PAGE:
Updates: Last week I tweaked the ethogram (taxonomy) view so that entering the name of a higher level taxon will retrieve behaviors for all included (subsumed) taxa.  This is implemented in the simple, non-elegant way – crawl the tree and retrieve the annotations using SPARQL for navigating, but the control is all implemented in java.  Of course traversing the tree has one advantage over a reasoner query to retrieve all included taxa – the results are guaranteed to come back in some sort of tree traversal order.  It works (try ‘Tetragnatha‘), but it is a bit slow.  I’ve also configured a more capable server, but haven’t deployed it yet, so be patient with these queries (there are some that seems to require 2-3 minutes to complete, I’ll let you figure out which).

Taxonomy: There’s not a lot new to report here – OpenTree has been keeping me busy these past few weeks.  I have been doing some more curation tool work to support taxa outside of NCBI and thanks to Chris Mungall and James Overton, there will soon be a new OWL rendering of the NCBI taxonomy in OWL which should make its way into the backend database soon.  I’m still tracking the addition of Arachnid taxa into NCBI – the majority of updates seem are sample records which won’t help with behavior, new species for ticks and spiders are trickling in as well.

Also, yesterday was Taxonomist Appreciation Day.  Although I have dabbled in taxonomy informatics (TDWG, VTO, a bit in OpenTree, as well as the taxonomy work here) I would never consider myself to be a taxonomist.  I do, as should any biologist, appreciate and thank the generations of taxonomists in the 250+ years since Linnaeus who have brought order and names for the millions of species we share this planet with.

Curation and Post Publication Review: A couple of items I found in twitter over the past few days have struck an interesting thought.  The first was a discussion of how curators of the UniProtKB database deal with changing understanding of the activity of the SiRT-5 protein.  This paper looked at how the UniProt curators responded to a changing understanding of the activity of this protein.  Initially this protein was understood to exhibit deacetylase activity, based primarily on documented activity of other members of the family and some in vitro assays that demonstrated the deacetylase activity. More recent papers have documented that the in vivo activity of this protein is more likely to be succinylation.   The paper describes how annotations in the UniProtKB were modified to incorporate both classes of activity in the appropriate contexts, providing a review process for the earlier reports in high of later results.  Thus the curation process provides a post-publication, albeit specialized, peer review.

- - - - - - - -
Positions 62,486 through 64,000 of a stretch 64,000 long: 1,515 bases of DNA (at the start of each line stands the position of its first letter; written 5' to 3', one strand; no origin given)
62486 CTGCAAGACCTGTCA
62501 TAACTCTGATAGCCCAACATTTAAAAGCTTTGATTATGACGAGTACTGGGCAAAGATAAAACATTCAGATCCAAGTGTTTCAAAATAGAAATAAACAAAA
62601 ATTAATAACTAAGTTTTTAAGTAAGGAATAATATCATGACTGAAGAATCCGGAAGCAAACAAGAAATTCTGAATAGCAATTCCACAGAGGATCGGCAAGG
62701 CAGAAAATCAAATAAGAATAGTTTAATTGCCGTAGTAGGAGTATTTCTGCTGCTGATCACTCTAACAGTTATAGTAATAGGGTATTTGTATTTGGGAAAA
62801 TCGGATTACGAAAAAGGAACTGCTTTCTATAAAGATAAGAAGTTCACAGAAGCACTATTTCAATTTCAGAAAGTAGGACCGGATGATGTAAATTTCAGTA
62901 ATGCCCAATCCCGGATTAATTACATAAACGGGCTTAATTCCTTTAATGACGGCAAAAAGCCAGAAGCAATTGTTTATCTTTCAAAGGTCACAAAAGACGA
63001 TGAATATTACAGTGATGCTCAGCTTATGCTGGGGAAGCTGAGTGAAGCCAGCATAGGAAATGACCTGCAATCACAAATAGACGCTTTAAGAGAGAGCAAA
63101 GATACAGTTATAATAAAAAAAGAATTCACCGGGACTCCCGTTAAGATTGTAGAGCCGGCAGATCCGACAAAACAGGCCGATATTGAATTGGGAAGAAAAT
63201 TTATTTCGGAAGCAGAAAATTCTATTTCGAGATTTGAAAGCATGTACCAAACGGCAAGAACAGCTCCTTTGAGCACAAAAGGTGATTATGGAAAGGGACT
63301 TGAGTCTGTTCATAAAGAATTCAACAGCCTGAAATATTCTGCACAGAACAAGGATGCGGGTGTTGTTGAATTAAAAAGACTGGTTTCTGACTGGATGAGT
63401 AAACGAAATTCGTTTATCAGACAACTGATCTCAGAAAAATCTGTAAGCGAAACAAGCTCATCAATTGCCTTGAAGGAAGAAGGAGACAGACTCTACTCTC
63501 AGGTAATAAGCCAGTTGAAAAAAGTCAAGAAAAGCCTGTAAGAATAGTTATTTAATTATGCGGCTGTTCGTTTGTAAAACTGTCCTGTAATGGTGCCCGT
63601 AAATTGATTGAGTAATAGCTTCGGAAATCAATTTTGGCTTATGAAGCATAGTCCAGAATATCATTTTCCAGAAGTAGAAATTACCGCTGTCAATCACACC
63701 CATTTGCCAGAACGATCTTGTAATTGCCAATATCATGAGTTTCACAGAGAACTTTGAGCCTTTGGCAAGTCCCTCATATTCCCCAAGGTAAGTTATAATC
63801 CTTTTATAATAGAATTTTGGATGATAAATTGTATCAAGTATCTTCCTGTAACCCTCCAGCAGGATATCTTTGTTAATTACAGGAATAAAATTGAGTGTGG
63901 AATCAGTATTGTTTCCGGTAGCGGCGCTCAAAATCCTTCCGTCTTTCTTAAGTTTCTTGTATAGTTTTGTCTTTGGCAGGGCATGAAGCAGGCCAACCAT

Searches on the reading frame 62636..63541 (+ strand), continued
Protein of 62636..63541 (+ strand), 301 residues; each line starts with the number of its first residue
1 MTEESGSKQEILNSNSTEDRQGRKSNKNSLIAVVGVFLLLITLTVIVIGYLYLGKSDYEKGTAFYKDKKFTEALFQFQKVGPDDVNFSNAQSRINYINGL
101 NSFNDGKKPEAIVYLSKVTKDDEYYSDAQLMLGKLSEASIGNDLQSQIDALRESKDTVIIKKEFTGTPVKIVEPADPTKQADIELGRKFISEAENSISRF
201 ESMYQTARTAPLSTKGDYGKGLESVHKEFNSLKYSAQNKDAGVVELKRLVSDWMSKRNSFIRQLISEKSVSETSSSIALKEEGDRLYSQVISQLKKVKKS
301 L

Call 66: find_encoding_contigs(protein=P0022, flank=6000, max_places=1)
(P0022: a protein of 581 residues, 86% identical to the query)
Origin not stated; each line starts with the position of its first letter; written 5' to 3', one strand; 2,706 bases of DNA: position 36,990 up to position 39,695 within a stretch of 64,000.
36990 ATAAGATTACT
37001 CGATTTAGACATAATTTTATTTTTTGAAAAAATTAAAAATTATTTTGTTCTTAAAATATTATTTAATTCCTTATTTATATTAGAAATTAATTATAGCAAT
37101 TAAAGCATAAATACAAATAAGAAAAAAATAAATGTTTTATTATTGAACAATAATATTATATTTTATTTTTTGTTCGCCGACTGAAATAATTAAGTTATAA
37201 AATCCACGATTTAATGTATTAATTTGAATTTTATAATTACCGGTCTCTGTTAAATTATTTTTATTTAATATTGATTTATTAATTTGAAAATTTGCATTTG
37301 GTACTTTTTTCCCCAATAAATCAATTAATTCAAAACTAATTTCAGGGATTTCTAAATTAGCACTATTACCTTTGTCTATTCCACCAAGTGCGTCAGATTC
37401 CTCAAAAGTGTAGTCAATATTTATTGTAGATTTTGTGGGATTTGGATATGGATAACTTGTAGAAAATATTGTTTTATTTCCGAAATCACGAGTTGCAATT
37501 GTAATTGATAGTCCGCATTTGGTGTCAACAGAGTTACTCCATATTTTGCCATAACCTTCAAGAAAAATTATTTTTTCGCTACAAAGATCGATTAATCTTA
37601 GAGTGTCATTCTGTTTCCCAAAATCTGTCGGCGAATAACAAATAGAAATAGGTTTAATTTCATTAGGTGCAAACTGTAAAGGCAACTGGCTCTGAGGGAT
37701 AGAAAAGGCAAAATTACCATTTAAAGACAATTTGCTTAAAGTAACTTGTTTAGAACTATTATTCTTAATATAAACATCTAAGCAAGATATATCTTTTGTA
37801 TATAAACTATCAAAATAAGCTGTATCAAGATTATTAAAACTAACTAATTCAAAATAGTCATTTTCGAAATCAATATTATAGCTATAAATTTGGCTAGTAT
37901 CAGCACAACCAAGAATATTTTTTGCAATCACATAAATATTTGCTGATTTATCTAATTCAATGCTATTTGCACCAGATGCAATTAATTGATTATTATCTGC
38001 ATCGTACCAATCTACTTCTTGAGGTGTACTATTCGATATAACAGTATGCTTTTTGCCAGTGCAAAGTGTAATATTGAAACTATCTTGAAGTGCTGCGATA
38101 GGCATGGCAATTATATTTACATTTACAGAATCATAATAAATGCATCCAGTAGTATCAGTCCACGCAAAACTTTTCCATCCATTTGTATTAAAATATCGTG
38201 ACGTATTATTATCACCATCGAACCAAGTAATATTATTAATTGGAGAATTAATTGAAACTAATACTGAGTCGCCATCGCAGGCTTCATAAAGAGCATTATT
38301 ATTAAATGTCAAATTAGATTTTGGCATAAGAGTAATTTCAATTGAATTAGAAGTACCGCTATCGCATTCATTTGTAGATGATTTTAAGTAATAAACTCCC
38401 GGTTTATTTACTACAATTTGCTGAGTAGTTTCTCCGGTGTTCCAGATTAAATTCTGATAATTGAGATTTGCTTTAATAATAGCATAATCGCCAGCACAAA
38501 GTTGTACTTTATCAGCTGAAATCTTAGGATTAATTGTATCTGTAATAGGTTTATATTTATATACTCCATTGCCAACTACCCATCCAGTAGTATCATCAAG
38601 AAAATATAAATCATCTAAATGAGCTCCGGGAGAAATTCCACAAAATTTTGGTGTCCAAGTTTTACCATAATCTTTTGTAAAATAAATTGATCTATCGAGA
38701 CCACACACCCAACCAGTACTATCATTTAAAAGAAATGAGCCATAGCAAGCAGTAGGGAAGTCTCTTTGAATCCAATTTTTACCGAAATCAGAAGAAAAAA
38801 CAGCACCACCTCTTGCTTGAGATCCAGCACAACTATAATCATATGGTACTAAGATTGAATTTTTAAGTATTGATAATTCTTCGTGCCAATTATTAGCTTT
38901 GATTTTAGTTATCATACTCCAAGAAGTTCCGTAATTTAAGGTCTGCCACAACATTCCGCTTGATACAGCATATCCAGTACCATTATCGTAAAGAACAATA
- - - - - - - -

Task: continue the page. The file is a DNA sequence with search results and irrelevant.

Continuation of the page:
This is relevant in light of this post I saw this morning on the likely limits of post-publication peer review.  Now, the particular papers discussed in the UniProt example were published in high profile journals such as Cell and Science, so the particular case does not speak against the 1% notion mentioned in the Dynamic Ecology post.  But not all curation is focused on the sort of topics that make it into the elite 1% of published papers.  My publication database does have a few papers from Science, Nature and one or two other high profile publications.  But the majority come from places such as the Journal of Arachnology, Animal Behavior, or lesser known journals from Japan or Latin America.  This leads me to a somewhat more optimistic conclusion about the future of post-publication peer review than Jeremy Fox.

Next week, I hope to discuss some of the papers I’m in the process of adding and possibly return to the issue of front-end data stores.